Only a tiny fraction of clients require other therapies after CBT or a course of treatment longer than average.
Cognitive-behavioral therapists use specific exercises to help addiction recovery. Examples of CBT techniques used in addiction treatment include:
Recovering individuals learn to recognize negative thoughts in CBT. They then look for objective evidence disproving those thoughts. Through thought records, negative thoughts are dissected. Then, the patient will replace these negative thoughts with positive ones.
CBT behavioral experiments aim to contrast negative thoughts against positive ones. In other words, some people may respond better to self-kindness and others to self-criticism.
We must first understand how we best receive information to change our behavior. Behavioral experiments involve figuring out what makes you tick and then working with that to fix negative thinking patterns.
This technique helps to recover individuals recall a memory that produces strong negative feelings. They take note of every sight, sound, emotion, thought, and impulse at that moment. Remembering these painful memories can reduce the anxiety caused by them over time.
Creating a schedule that fulfills and fuels you is vital. This CBT technique helps the patient make a weekly list of healthy, fun activities to break up daily routines. The goal of these activities is to encourage positive emotions.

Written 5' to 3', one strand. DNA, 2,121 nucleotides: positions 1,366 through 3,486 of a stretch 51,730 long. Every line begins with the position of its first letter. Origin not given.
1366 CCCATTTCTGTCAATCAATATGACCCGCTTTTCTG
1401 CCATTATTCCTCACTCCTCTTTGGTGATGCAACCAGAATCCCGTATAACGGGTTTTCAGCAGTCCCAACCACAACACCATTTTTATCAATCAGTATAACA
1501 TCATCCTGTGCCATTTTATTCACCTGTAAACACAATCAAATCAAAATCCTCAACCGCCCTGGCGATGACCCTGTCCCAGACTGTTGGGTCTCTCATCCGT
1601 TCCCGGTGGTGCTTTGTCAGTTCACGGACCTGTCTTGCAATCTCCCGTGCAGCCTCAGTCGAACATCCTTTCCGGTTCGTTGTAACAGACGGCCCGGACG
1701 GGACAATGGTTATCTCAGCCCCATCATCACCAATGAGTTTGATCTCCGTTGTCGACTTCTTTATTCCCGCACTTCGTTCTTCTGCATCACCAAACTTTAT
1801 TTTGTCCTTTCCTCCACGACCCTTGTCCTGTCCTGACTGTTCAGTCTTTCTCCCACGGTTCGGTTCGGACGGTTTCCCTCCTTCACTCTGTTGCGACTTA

Scheduling these hobbies can also help reduce negative thoughts and temptations.
Cognitive behavior therapy is not the only treatment method for people with substance use disorders. Other therapies can also supplement CBT, thus making addiction treatment effective and well-rounded.
The following forms of evidence-based therapy are also commonly used:
Therapy is undoubtedly the core of treatment for substance use disorders. However, medication and support group participation is also vital pillars of recovery. The following are a handful of the many treatment services you’ll receive alongside CBT:
Support groups: Often in the form of 12-step groups, social support groups are led by people in recovery. They provide essential support for ongoing recovery. Also, they can be crucial during the early stages of recovery.